“This is our temporary home,” sings Carrie Underwood. “It’s not where we belong. Windows and rooms that we’re passin’ through.
This is just a stop, on the way to where we’re going. I’m not afraid because I know this is our temporary home.”

This idea of a temporary occupancy is one that Jesus talked of frequently, particularly when sharing parables with the crowds that gathered about him.

 So he said, “A nobleman went to a distant country to get royal  power for himself and then return. He summoned ten of his  slaves, and gave them ten pounds, and said to them, ‘Do  business with these until I come back.’ But the citizens of his  country hated him and sent a delegation after him, saying, ‘We  do not want this man to rule over us.’ When he returned, having  received royal power, he ordered these slaves, to whom he had  given the money, to be summoned so that he might find out what  they had gained by trading. The first came forward and said,  ‘Lord, your pound has made ten more pounds.’ He said to him,  ‘Well done, good slave! Because you have been trustworthy in a very small thing, take charge of ten cities.’ Then the second came, saying, ‘Lord, your pound has made five pounds.’ He said to him, ‘And you, rule over five cities.’ Then the other came, saying, ‘Lord, here is your pound. I wrapped it up in a piece of cloth, for I was afraid of you, because you are a harsh man; you take what you did not deposit, and reap what you did not sow.’ He said to him, ‘I will judge you by your own words, you wicked slave! You knew, did you, that I was a harsh man, taking what I did not deposit and reaping what I did not sow? Why then did you not put my money into the bank? Then when I returned, I could have collected it with interest.’ 24 He said to the bystanders, ‘Take the pound from him and give it to the one who has ten pounds.’ (And they said to him, ‘Lord, he has ten pounds!’) ‘I tell you, to all those who have, more will be given; but from those who have nothing, even what they have will be taken away.’ ” (Luke 19:12-26)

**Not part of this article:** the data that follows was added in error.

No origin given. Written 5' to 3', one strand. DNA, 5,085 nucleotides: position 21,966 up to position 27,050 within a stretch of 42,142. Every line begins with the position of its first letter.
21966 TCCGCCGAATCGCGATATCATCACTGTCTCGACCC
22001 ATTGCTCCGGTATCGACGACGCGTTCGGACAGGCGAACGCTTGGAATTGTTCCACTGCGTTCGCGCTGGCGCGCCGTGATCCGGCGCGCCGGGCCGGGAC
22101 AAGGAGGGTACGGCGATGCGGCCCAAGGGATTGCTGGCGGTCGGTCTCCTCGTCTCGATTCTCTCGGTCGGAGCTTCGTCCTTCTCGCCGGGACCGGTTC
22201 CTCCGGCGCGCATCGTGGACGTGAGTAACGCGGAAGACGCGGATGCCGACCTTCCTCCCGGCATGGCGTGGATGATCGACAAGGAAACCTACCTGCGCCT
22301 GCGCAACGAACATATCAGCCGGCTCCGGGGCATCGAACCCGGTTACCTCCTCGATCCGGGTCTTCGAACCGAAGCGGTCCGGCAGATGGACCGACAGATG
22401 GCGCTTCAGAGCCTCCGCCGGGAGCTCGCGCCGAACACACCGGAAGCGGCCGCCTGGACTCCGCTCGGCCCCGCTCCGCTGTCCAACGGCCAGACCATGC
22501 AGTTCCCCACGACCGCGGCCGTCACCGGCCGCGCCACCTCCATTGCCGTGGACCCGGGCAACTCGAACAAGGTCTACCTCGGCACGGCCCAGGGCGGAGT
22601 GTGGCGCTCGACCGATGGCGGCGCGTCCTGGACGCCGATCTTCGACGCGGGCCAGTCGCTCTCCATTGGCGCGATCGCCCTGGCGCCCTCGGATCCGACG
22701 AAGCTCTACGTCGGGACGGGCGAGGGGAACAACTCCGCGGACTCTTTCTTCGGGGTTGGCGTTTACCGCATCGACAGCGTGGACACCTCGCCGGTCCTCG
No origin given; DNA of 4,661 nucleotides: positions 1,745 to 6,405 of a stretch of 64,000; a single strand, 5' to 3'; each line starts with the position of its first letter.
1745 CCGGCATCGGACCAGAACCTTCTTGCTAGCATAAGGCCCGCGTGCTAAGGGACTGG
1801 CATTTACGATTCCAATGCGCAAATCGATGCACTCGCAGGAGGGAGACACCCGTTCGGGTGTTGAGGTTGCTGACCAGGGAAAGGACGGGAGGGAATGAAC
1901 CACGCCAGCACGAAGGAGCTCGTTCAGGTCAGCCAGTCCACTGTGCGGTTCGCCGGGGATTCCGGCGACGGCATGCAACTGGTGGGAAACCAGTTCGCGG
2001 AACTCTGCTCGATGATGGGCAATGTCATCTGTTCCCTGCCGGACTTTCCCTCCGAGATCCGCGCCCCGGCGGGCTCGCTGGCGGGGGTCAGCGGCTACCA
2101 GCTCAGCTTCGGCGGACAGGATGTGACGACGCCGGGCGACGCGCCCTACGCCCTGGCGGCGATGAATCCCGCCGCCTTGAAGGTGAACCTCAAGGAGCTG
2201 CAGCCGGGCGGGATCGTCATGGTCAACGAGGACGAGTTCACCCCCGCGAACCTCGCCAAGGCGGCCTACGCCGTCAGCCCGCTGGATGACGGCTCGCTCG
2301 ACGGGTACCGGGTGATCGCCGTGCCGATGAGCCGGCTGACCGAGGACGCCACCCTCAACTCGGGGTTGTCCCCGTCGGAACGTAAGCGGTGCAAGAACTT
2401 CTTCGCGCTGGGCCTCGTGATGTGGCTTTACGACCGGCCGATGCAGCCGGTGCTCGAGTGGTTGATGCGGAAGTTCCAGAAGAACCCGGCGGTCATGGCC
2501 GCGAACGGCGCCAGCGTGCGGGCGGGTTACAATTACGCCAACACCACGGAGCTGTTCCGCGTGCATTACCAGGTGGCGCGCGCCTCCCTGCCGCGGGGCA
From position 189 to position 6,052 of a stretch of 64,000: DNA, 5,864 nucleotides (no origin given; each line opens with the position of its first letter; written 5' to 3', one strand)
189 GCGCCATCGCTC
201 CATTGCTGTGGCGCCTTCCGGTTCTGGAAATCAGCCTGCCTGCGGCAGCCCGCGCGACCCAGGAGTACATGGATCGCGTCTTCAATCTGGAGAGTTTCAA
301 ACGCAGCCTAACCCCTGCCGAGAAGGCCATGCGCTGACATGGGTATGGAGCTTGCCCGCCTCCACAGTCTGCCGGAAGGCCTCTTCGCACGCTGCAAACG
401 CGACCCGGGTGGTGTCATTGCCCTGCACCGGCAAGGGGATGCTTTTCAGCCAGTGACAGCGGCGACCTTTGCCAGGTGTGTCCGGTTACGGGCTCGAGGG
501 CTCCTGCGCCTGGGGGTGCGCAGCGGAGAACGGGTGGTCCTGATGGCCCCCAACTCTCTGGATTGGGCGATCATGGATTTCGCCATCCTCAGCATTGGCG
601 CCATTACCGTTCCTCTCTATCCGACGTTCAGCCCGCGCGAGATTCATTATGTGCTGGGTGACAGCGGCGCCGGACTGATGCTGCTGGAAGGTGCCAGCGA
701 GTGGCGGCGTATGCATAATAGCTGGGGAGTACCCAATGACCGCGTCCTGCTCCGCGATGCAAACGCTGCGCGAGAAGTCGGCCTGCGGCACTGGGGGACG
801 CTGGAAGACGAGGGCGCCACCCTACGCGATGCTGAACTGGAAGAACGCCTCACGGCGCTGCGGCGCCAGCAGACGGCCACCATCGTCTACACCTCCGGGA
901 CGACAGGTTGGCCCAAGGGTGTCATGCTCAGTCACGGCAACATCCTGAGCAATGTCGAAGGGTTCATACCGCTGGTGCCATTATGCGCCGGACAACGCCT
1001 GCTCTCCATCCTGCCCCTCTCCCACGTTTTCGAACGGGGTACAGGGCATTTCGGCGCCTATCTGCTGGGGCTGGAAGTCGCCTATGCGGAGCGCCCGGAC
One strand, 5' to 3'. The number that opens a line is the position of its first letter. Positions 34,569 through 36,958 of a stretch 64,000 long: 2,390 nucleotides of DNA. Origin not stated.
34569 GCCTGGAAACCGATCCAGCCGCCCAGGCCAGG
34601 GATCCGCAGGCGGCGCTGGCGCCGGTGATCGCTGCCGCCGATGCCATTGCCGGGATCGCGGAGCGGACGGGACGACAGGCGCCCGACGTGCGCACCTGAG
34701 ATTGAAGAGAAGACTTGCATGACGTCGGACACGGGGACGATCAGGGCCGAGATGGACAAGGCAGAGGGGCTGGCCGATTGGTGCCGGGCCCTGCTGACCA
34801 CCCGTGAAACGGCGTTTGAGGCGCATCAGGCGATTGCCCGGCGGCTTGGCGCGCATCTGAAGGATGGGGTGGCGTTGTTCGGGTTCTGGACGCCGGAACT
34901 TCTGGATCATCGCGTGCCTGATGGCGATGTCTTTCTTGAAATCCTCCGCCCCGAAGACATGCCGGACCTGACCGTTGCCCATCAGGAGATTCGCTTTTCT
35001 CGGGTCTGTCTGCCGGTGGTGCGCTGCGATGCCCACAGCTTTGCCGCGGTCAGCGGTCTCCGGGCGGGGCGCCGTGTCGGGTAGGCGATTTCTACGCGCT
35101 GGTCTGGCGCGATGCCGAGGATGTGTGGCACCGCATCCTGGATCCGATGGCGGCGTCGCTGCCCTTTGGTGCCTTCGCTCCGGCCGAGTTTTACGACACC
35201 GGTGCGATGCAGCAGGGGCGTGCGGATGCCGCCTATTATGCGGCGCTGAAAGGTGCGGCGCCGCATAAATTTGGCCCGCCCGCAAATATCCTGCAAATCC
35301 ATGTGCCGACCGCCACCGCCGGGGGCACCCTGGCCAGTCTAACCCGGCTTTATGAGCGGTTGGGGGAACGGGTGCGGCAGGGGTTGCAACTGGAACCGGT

In this parable of the pounds, Christ is represented by the nobleman who has left on his long journey, leaving the care of his estate in the hands of his slaves. His instructions to these servants of his to do business with the pounds he has left with them might be read as, “Occupy my place until I return.”

What do the slaves do? Do they spend the money on themselves? Bury the funds until the return of the One who owns them? Or do they invest what He has given them, so on the Master’s return He can see what profit has been made?

The parable illustrates the two sides of the coin that come with being a disciple of Jesus. The two sides are responsibility and opportunity. Christ has gone, but He will return. Our responsibility is to occupy His place until He returns. We are to take what Jesus entrusts to us — the Gospel — and seize the opportunity to increase His kingdom. We have a limited time to accomplish this … “until I come back.”

What have you done today to seize the opportunity to share what the Lord has entrusted to you?

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